Guest post from LiveWorx sponsor HCL Technologies Ltd, Rahul Rajadhyaksha, General Manager – Products
Model-Based Definition(MBD) and Model-Based Enterprise(MBE) are the buzzwords in PLM industry today. Even this technology or methodology has followed trend as elaborated by the classic Chasm model proposed by Geoffrey Moore or the comparatively new Hype-Cycle from Gartner. There have been innovators and early adopters who have rushed to adopt this approach when it first came into prominence whereas there have been others who have chosen to take a wait and watch approach.
Drivers of MBD Implementation
Currently most of the manufacturing organizations are either thinking of implementing MBD or already are already in the process of implementation. However, experiences have shown that it is not as easy as it seems.
For each organization, the implementation drivers have been different. Probably one of the biggest push came in 2013 when the United States Department of Defense released MIL-STD-31000 Revision A to codify the use of MBD as a requirement for technical data packages (TDP) (Refer Wikipedia). As a result, organizations involved in the associated supply chain started adopting MBD.
In spite of the availability of the complete data with the 3D model, it is a shame if downstream supply chains continue to create drawings for manufacturing the parts. Ability to consume the model-based data seamlessly for each step in the product lifecycle will provide the requisite push for MBD adoption. Using the data for computer-aided manufacturing and computer-aided inspection is a big step in that direction. However closer upstream to the design stage, being able to perform manufacturability analysis using GD&T, PMI in specific and MBD data, in general, is one of the immediate benefits of MBD application. This is not same as checking for the right GD&T but it involves using the GD&T information to check if it may lead to manufacturing, assembly related quality and cost issues.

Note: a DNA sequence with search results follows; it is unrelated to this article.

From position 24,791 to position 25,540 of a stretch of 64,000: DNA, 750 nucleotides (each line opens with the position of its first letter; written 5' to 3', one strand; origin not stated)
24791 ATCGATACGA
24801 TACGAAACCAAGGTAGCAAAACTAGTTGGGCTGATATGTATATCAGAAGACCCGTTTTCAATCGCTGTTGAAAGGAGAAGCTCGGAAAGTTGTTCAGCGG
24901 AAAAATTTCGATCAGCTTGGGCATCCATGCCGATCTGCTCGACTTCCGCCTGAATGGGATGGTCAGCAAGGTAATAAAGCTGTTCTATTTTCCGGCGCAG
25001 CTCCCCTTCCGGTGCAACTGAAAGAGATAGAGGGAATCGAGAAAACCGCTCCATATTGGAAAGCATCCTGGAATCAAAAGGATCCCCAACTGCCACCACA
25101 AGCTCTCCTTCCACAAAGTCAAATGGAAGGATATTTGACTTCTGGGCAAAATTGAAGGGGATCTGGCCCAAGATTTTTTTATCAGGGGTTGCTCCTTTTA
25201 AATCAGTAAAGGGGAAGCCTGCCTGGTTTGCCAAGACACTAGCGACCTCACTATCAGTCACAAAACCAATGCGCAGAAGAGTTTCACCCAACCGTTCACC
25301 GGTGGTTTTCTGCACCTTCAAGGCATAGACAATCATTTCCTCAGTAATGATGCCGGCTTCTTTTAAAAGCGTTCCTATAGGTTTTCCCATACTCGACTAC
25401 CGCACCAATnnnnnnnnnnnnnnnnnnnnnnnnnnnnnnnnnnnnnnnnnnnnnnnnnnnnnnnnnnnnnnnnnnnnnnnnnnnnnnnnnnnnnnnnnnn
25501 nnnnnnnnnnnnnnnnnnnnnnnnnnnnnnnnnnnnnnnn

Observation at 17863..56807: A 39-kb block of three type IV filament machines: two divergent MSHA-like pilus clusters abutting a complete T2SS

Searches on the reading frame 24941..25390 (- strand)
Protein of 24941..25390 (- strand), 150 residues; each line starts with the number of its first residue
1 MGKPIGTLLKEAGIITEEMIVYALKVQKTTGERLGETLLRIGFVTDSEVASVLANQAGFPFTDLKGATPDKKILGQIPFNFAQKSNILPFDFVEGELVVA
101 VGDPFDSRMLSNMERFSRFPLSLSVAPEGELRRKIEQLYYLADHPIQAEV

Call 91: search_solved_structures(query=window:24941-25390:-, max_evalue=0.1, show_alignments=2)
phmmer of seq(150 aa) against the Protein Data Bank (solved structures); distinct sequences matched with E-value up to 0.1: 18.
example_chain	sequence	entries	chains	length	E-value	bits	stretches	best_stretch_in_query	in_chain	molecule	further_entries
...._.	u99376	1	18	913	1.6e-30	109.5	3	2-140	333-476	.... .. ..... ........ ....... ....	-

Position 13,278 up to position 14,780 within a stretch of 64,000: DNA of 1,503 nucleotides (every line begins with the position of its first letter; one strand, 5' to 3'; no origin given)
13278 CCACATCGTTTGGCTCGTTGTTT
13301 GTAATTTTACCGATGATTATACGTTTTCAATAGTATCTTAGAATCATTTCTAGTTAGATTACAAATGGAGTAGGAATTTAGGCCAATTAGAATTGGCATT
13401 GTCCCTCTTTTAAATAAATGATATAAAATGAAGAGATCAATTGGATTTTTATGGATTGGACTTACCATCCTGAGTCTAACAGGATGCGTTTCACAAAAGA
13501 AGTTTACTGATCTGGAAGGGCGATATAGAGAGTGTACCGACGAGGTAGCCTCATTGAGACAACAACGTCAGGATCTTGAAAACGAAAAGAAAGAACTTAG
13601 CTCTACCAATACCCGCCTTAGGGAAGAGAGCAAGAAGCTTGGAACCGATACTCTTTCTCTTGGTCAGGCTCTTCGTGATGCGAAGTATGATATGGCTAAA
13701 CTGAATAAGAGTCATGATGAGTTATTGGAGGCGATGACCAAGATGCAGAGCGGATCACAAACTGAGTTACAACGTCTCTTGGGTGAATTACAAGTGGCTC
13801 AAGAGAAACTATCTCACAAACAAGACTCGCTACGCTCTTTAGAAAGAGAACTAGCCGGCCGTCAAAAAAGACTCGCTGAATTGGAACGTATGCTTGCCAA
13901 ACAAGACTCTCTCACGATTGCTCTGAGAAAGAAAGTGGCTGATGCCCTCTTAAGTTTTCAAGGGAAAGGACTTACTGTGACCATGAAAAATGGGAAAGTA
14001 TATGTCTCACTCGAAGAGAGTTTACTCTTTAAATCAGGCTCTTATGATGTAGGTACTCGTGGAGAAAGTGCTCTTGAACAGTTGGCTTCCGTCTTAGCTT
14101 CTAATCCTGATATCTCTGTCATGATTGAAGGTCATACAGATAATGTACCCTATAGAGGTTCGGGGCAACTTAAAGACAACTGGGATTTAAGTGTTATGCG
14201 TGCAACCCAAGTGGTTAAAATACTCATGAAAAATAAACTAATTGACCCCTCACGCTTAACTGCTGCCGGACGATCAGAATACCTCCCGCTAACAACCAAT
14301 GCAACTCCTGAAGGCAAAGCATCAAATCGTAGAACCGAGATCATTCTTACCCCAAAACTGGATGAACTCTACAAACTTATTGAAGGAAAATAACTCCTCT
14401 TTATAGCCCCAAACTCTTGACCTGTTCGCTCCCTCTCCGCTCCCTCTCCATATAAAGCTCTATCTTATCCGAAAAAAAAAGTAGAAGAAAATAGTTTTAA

MBD Software Solutions
Manufacturability analysis at the design stage can avoid long design-to-manufacturing iterations across the supply chain. Similarly, this information can be used to drive various manufacturing strategies including conventional manufacturing like metal machining to additive manufacturing. Software solutions like DFMPro which enable effective consumption of the MBD data can help organizations effectively transition to a model based enterprise.
A simple example is an ability to use the size and position tolerance information on a hole to check if it is too tight for the part material leading to costlier machining operations or inability of the manufacturing process to meet these tolerance requirements leading to quality issues and lowering the yield.
Earlier, it implied drawing reviews and interpreting the tolerances and their impact on the manufacturing process. However, GD&T information on the 3D models simplifies this process.
Another example is distances between holes or distance of holes from part edges in sheet metal parts. Combining feature information with tolerances enables us to check for different tolerance specifications based on different feature relations as the one mentioned here.
Thus, tolerance based manufacturability analysis considering material and feature information provides a pull for adopting a model-based definition, giving it the necessary push within the enterprise.